Cognitive neuroscience of aging Real-world decision-making Individual differences Elder abuse Psychophysiology of emotion Demential syndromes Cancer survivorship

  • Gregory Gullickson

    Gregory Gullickson

    Clinic Director, Clinical Associate Professor

    Director of Seashore Psychology Clinic

  • Grazyna Kochanska

    Grazyna Kochanska

    Stuit Professor of Developmental Psychology

    Social development, Processes of socialization, Development of conscience, Parent-child interaction, Child temperament and its role in social development, Developmental psychopathology

  • Profile picture of Ryan LaLumiere

    Ryan LaLumiere

    Associate Professor

    Neurobiology of learning and memory; Neurobiology of addiction

  • Susan Lutgendorf

    Susan Lutgendorf

    Professor, Starch Faculty Fellow

    Psychoneuroimmunology, Psycho-oncology, Stress management and mindfulness for chronic illness

  • Amanda McCleery

    Amanda McCleery

    Assistant Professor

    Psychosis and psychosis-risk; perception; cognition (social and non-social); neuroplasticity; interventions; community functioning

  • Molly Nikolas

    Molly Nikolas

    Associate Professor, Director of Clinical Training

    developmental psychopathology and gene-environment interplay; etiology of attention-deficit hyperactivity disorder (ADHD) and externalizing spectrum behaviors; role of neurocogntiive functioning in developmental trajectories of ADHD; injury and health risks associated with ADHD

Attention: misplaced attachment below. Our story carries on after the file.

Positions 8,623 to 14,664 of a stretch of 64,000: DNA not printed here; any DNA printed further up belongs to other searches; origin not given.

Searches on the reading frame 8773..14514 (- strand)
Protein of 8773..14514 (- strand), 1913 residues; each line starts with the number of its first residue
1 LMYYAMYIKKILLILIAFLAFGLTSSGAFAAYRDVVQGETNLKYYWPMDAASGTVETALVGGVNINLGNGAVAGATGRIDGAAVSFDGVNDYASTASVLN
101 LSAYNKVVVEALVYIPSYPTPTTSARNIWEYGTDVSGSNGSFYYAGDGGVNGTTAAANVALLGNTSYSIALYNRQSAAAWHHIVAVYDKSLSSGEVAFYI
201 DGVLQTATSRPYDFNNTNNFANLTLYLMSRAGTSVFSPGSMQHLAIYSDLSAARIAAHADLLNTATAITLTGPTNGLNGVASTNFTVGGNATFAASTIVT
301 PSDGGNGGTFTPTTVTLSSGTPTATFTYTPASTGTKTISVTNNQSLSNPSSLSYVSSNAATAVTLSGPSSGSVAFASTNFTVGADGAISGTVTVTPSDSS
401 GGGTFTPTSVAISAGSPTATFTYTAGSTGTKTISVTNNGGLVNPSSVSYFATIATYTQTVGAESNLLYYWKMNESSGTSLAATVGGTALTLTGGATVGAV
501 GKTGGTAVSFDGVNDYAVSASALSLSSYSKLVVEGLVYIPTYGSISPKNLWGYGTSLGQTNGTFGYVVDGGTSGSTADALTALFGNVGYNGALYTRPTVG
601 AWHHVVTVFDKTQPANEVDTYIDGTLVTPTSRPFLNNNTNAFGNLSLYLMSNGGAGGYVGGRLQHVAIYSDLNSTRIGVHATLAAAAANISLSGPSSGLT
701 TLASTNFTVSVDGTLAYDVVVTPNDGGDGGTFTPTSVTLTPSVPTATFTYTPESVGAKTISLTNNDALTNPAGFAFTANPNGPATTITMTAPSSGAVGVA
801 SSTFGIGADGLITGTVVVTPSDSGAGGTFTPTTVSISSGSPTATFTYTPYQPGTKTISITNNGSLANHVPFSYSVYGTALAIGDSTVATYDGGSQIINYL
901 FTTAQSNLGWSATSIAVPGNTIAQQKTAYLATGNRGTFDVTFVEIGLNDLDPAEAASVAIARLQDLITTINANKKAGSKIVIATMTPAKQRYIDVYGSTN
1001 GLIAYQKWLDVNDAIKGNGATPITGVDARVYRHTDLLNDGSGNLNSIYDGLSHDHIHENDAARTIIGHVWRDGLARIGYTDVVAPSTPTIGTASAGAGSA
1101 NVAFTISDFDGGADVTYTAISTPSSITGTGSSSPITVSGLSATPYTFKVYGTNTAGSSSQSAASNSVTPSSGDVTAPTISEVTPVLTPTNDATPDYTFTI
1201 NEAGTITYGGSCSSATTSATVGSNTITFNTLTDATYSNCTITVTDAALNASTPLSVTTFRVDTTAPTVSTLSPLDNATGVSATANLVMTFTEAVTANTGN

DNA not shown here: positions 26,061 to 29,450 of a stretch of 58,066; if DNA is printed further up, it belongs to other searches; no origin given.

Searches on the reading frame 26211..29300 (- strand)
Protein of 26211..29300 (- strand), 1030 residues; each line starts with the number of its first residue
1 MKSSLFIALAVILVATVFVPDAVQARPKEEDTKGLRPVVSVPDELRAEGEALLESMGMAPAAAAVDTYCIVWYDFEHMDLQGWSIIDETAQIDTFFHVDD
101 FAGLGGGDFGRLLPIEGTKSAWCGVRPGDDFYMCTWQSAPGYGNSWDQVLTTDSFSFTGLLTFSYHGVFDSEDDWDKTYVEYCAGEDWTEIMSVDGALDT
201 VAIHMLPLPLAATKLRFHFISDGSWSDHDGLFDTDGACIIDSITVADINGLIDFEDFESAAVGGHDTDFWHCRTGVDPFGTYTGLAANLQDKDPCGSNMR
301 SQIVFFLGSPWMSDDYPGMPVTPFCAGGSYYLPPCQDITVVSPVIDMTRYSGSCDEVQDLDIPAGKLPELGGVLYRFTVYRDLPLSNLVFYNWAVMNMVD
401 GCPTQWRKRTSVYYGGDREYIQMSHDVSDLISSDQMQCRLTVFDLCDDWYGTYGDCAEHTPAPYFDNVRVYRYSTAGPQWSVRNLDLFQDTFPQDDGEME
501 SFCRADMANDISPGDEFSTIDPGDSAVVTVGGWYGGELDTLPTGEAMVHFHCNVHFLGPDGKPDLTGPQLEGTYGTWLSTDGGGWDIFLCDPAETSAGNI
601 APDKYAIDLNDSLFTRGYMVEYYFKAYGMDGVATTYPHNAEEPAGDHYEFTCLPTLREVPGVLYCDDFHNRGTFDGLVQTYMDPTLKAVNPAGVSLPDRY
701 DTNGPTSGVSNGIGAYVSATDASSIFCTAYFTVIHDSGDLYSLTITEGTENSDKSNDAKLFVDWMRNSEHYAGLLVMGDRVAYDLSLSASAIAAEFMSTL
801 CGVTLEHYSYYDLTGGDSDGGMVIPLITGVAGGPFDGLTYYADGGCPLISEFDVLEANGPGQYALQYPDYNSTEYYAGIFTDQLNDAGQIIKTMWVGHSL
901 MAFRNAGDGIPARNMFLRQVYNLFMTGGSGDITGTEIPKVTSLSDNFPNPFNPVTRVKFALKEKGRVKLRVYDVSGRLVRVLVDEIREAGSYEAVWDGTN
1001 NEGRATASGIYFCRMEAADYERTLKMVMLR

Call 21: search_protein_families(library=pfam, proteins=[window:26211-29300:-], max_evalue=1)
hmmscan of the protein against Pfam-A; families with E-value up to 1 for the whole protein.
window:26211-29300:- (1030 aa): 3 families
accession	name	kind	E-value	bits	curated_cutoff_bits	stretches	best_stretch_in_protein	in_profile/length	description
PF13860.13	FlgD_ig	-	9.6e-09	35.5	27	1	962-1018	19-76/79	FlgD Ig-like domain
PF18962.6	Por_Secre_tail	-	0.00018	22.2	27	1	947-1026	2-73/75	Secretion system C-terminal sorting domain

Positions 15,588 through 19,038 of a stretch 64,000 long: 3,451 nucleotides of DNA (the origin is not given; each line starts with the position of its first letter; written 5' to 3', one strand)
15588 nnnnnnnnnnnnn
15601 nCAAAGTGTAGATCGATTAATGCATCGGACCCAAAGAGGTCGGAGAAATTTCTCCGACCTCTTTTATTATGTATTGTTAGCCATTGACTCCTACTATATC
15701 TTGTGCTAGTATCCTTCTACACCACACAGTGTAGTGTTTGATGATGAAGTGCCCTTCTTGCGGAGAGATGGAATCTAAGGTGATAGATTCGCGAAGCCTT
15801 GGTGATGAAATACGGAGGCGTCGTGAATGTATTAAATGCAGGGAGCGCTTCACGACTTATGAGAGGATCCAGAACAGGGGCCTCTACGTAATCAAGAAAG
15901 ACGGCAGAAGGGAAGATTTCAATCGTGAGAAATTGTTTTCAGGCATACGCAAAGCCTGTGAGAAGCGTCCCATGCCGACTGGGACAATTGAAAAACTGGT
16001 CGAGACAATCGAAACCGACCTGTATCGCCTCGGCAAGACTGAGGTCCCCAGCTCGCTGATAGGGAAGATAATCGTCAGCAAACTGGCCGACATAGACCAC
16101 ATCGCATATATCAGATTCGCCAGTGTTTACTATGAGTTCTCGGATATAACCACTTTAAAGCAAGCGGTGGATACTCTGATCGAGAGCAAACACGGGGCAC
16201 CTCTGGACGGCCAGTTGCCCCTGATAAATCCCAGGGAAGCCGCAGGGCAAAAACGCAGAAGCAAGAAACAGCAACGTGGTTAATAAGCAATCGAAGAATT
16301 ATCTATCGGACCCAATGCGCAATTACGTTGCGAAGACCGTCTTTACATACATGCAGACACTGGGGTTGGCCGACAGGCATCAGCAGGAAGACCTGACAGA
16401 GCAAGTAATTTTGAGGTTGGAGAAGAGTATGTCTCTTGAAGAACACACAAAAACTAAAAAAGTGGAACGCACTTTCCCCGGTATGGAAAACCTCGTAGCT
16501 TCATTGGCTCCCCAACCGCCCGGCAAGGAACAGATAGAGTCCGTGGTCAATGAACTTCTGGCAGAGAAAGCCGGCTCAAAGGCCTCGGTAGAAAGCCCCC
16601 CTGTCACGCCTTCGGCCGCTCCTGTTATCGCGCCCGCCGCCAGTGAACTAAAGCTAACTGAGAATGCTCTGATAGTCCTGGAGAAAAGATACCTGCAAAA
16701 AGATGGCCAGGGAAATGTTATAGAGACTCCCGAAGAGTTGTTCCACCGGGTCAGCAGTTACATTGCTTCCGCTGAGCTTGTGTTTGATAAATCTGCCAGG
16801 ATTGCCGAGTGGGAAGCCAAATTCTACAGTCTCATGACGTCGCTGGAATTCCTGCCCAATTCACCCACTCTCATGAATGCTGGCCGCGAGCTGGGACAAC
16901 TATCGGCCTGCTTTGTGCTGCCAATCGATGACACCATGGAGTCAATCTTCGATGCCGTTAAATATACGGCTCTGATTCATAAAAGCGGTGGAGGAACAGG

• Ashley Norwood-Strickland

    Ashley Norwood-Strickland

    Adjunct Assistant Professor

  • Isaac Petersen

    Isaac Petersen

    Assistant Professor

    Clinical child psychology, developmental psychopathology, externalizing behavior problems, self-regulation, school readiness, developmental cognitive neuroscience

  • Jodie Plumert

    Jodie Plumert

    Professor, Starch Faculty Fellow

    Risk taking in typically- and atypically-developing populations, perceptual-motor development, unintentional childhood injuries, parent-child communication, development of spatial memory and communication

  • Emily Thomas

    Emily Thomas

    Clinical Assistant Professor

    efficacy of brief behavioral interventions; dissemination of brief interventions in community-based settings; impact of trauma on psychological and physiological functioning; interventions to promote resilience and well-being

  • Daniel Tranel

    Daniel Tranel

    F. Wendell Miller Professor (Psychological & Brain Sciences/Neurology)

    Cognitive neuroscience; clinical and experimental neuropsychology

  • Teresa Treat

    Teresa Treat


    Clinical-cognitive science Sexual, social, and person perception Sexual aggression between acquaintances Disordered eating & food perception Psychometrics & measurement development

  • Mark Vander Weg

    Mark Vander Weg

    Professor (Community & Behavioral Health/Psychological & Brain Sciences)

    Behavioral medicine, health psychology, tobacco use and cessation, behavioral approaches to the prevention of cancer and cardiovascular disease.

  • Michelle Voss

    Michelle Voss

    Associate Professor

    Cognitive aging, exercise neuroscience, learning and memory, health behaviors